The Tibetan Chuba

There is a very distinctive piece of garment which makes Tibetan traditional dresses unique from those in other parts of Asia. While visiting Tibet, I noticed younger generations in Lhasa wore Western clothing but for the most part older generations, of both women and men, still wore the traditional Tibetan dress called chuba.

The chuba, also known as chupa, is Tibet’s national dress. The traditional chuba originated in Tibet as a practical piece of clothing which was used to protect against the high altitude cold temperatures of the Himalayas.

The traditional Tibetan chuba varies in style and material depending on the region. Nomads and Khampas (people from Kham) in Tibet make their chubas of sheepskin, hand-sewn and tanned in butter with the fleece on the inside. In Lhasa, Tibetans’ chubas are made of wool in dark colors and consist of three pieces; in contrast to the chubas worn by the nomads and Khampas which have more elaborate garments.

A traditional chuba worn by a Tibetan man Photo Credit: Jan Reurink

A traditional chuba worn by a Tibetan man Photo Credit: Jan Reurink

The traditional chuba is a warm, ankle-length robe that is tied around the waist by a long sash, sort of a wrap dress. The chuba is worn over a blouse. Chubas from eastern Tibet in particular have elongated sleeves which hang almost to the ground and sometimes tied around the waist. Chubas are pocket-less and held together with a waist band, with room in the front that serves as an “inside pocket” or inner pouch to store necessities such as food items, money belts, amulets, personal things, and even an infant in the bosom. For women, the Tibetan chuba is topped off with a colorful striped, woven wool apron called a pangden (Bangdian). Traditionally, the pandgden was worn only by married women. The single women would not wear this apron on top of their chuba. However, that is no longer the norm as many women today wear the pandgden regardless of their marital status.

 Chuba with elongated sleeves which hang almost to the ground Photo Credit: Jan Reurink

Chuba with elongated sleeves which hang almost to the ground Photo Credit: Jan Reurink

A Tibetan woman wearing a traditional chuba Photo Credit: Jan Reurink

A Tibetan woman wearing a traditional chuba Photo Credit: Jan Reurink

 Traditional chubas worn women and children Photo Credit: Jan Reurink

Traditional chubas worn women and children Photo Credit: Jan Reurink

In some regions of Tibet, the traditional Tibetan dress consists of a hat (cap) made of fur for man and women. Although cowboy hats are popular in summer and fur hats are common in winter.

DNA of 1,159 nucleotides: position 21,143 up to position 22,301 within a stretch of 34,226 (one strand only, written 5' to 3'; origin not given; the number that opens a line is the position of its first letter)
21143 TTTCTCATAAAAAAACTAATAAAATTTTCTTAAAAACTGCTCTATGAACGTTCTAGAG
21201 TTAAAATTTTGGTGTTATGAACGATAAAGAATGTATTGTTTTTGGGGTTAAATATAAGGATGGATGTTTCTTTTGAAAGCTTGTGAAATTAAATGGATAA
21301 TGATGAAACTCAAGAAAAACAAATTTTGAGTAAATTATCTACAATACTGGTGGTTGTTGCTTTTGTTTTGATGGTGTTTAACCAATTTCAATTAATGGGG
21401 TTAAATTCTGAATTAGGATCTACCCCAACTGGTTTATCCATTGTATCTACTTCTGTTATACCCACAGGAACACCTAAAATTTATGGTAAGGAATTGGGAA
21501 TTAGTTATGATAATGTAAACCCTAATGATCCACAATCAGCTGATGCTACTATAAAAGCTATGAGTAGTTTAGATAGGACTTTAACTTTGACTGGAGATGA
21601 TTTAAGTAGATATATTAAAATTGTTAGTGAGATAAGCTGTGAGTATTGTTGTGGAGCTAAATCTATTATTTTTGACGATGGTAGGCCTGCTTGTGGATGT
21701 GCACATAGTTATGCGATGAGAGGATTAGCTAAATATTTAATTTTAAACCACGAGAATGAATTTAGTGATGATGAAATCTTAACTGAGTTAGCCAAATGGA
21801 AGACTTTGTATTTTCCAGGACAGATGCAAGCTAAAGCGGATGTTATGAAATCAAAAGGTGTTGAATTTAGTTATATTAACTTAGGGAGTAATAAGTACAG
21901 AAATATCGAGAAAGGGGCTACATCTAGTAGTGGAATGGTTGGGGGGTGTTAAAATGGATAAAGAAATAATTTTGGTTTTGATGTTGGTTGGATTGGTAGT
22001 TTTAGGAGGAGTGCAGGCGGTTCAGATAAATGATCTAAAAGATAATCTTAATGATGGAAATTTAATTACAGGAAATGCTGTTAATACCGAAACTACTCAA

The following image is what a Lhasa chuba looks like; notice the difference between this one and the traditional style. These chubas also feature the pandgden or colorful apron.

Lhasa chubas with pangden or colorful apron

Lhasa chubas with pangden or colorful apron

It should be noted that Tibetan chubas are not restricted to only older generations. The younger generations of Tibetans, those living inside as well as those outside the Tibet Autonomous Region, have embraced the chuba as well. For young Tibetans chubas are a way of preserving their unique culture, apart from the rest of China. Even in the fashion world, chubas have become an inspiration for Tibetan and non-Tibetan fashion designers alike.

The following pictures show chubas worn in a more contemporary style.

Contemporary chubas designed by Tibetan fashion designer, Jamphel Samdup Photo Credit: Phurkyi House

Contemporary chubas designed by Tibetan fashion designer, Jamphel Samdup Photo Credit: Phurkyi House

Contemporary chuba designed by Tibetan fashion designer, Jamphel Samdup Photo Credit: Phurkyi House

Contemporary chuba designed by Tibetan fashion designer, Jamphel Samdup Photo Credit: Phurkyi House

Whether worn by a young Tibetan woman living in the countryside of Tibet or while serving as an inspiration to create new designs for an upcoming fashion show, the Tibetan chuba is here to stay. The chuba is a perfect example of how traditional customs have the capacity to remain relevant even in a fast changing world where ancient cultural traditions and customs are rapidly “dying out” by being labeled as old and antiquated.

The chuba has become a part of the Tibetan identity. It serves a reminder that Tibetan culture is resilient and enduring. It is also a tangible link today that anchors Tibet solidly to their ancient roots and their history.

© Lizzeth Montejano and aculturame, 2012-2017. Unauthorized use and/or duplication of this material without express and written permission from this blog’s author and/or owner is strictly prohibited. Excerpts and links may be used, provided that full and clear credit is given to Lizzeth Montejano and aculturame with appropriate and specific direction to the original content.

If you are interested in any of my work (including pictures, text content, etc.) you can contact me at aculturame@gmail.com

If you would like to request permission to use any of my blog content please contact me at aculturame@gmail.com

 

Save

Save

Advertisements

There is one comment

Leave a Reply

Fill in your details below or click an icon to log in:

WordPress.com Logo

You are commenting using your WordPress.com account. Log Out / Change )

Twitter picture

You are commenting using your Twitter account. Log Out / Change )

Facebook photo

You are commenting using your Facebook account. Log Out / Change )

Google+ photo

You are commenting using your Google+ account. Log Out / Change )

Connecting to %s